By Michael O’Brien
The inquest, being heard in public, into the Stardust fire which on Valentine’s Day 1981 resulted in the deaths of 48 young people, overwhelmingly from Dublin northside working-class communities, began in late April.
The very fact this inquest is happening is the testament to the tenacity of the bereaved families who waged a ceaseless campaign for truth and accountability in the intervening 40 plus years, and who refused to settle for the several sham processes and fake inquests which were designed to absolve those who are culpable.
The last of these shams was in 2018, when former High Court Judge (and Dublin North East Workers Party / Democratic Left TD) Pat McCartan ‘reviewed’ the evidence assembled by supporters of the families of which he was completely dismissive and contemptuous.
One could have understood if McCartan’s ‘findings’ had knocked the stuffing out of the families who had been campaigning for justice. Instead they picked themselves up and ran a hugely effective postcard campaign that was taken into main streets and shopping centres around Dublin and beyond. This massively harnessed the public sympathy and generated an irresistible pressure for the eventual conceding of this inquest which meets the standards rightly demanded by the families.
A proper inquest at last
Before delving into the events of that tragic night the inquest began with moving statements about each of the deceased, read mostly by surviving relatives but in some instances by high profile supporters such as Christy Moore.
What has been brought home in these pen portraits is that the toll of destroyed lives in reality ran into the hundreds if not thousands of loved ones. One of the tragedies of it taking so long for this inquest to take place is that only a handful of the parents of the 48 are still alive.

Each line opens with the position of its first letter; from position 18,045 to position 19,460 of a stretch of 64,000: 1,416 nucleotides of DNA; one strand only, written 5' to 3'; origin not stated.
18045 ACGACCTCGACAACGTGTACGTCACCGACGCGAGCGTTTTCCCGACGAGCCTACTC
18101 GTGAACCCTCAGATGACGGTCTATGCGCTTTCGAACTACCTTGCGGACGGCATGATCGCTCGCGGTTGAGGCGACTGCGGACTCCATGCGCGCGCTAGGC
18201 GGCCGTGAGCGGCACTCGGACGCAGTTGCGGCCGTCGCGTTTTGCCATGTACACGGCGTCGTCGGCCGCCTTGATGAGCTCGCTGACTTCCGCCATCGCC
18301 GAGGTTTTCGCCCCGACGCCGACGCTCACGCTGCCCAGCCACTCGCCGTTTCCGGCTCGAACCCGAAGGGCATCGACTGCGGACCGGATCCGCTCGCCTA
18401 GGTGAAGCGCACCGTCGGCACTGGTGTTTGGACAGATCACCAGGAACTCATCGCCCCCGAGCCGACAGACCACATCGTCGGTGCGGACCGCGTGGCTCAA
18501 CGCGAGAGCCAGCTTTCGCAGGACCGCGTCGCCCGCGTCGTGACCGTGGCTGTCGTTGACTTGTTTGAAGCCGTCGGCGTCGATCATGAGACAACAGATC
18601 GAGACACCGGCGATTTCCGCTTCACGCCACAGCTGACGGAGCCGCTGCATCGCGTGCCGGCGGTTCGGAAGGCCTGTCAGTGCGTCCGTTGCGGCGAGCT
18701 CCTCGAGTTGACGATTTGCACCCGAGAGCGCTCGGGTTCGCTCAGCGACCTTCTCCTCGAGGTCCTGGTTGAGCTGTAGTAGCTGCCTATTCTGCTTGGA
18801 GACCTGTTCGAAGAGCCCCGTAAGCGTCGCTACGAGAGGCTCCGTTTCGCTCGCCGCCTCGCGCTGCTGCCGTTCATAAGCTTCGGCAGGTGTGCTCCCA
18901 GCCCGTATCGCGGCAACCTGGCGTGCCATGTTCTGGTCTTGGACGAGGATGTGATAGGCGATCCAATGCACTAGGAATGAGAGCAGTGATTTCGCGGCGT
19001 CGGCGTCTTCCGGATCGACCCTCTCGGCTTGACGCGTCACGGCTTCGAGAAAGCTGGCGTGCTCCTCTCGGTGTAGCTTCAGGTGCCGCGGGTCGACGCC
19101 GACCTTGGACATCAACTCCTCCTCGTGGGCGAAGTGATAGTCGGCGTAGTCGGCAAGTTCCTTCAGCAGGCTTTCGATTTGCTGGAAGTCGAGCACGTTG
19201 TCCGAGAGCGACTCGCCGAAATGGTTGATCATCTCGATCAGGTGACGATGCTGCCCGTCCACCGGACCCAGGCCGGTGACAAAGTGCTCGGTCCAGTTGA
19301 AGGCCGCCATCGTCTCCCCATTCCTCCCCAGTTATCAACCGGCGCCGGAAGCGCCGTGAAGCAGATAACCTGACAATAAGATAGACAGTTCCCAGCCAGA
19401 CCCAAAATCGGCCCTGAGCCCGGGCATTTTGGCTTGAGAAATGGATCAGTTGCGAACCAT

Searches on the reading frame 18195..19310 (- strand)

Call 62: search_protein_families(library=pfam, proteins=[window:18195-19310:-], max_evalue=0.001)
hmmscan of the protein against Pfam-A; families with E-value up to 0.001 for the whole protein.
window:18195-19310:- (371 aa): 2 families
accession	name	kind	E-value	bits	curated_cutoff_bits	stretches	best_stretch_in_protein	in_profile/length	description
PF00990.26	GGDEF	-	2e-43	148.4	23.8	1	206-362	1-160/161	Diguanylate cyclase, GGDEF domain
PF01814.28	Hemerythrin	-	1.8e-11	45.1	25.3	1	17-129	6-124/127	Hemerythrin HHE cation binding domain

The inquest has since moved on to hearing witnesses or statements taken from previous inquiries, which have never been heard in the public domain but are now being read into the record of this inquest. What has already been heard is absolutely damning.
Testimony and statements have been heard of then-Dublin Corporation fire officers in the months and weeks before the fire challenging the management over the obstruction and locking of fire exits. There have been recollections of the admittance of hundreds above the legal capacity of 1,400 to a gig by The Specials shortly before the fire.
Likewise there was the welding of bars in the bathrooms just six weeks before the fire, and the latest testimony, heard at the time of writing, relates to the use of carpet wall tiles bought on the cheap from the UK that did not meet the required fire safety standards.
Justice against class contempt
Taken together the picture that is emerging is one of greed and contempt for working-class young people on the part of a greedy owner who clearly had ‘pull’ and influence that saw him receive a massive insurance settlement out of the fire while the families were left to pick up the pieces of their lives.
Can anyone believe that such a shoddy, hazardous set up would have been permitted in an affluent community, or if a fire in these circumstances had occurred resulting in the deaths of young people from privileged backgrounds that those culpable would have been able to get away with it?
There is a palpable expectation that finally this inquest will make findings of fact about the contributory factors and true causes of this disaster, such is the weight of evidence.
It is not just the owner of the Stardust on whom the spotlight needs to be shone, but how a succession of enquiries and investigations, particularly in the early days after the fire, failed to draw the conclusions that have been long drawn by an informed public.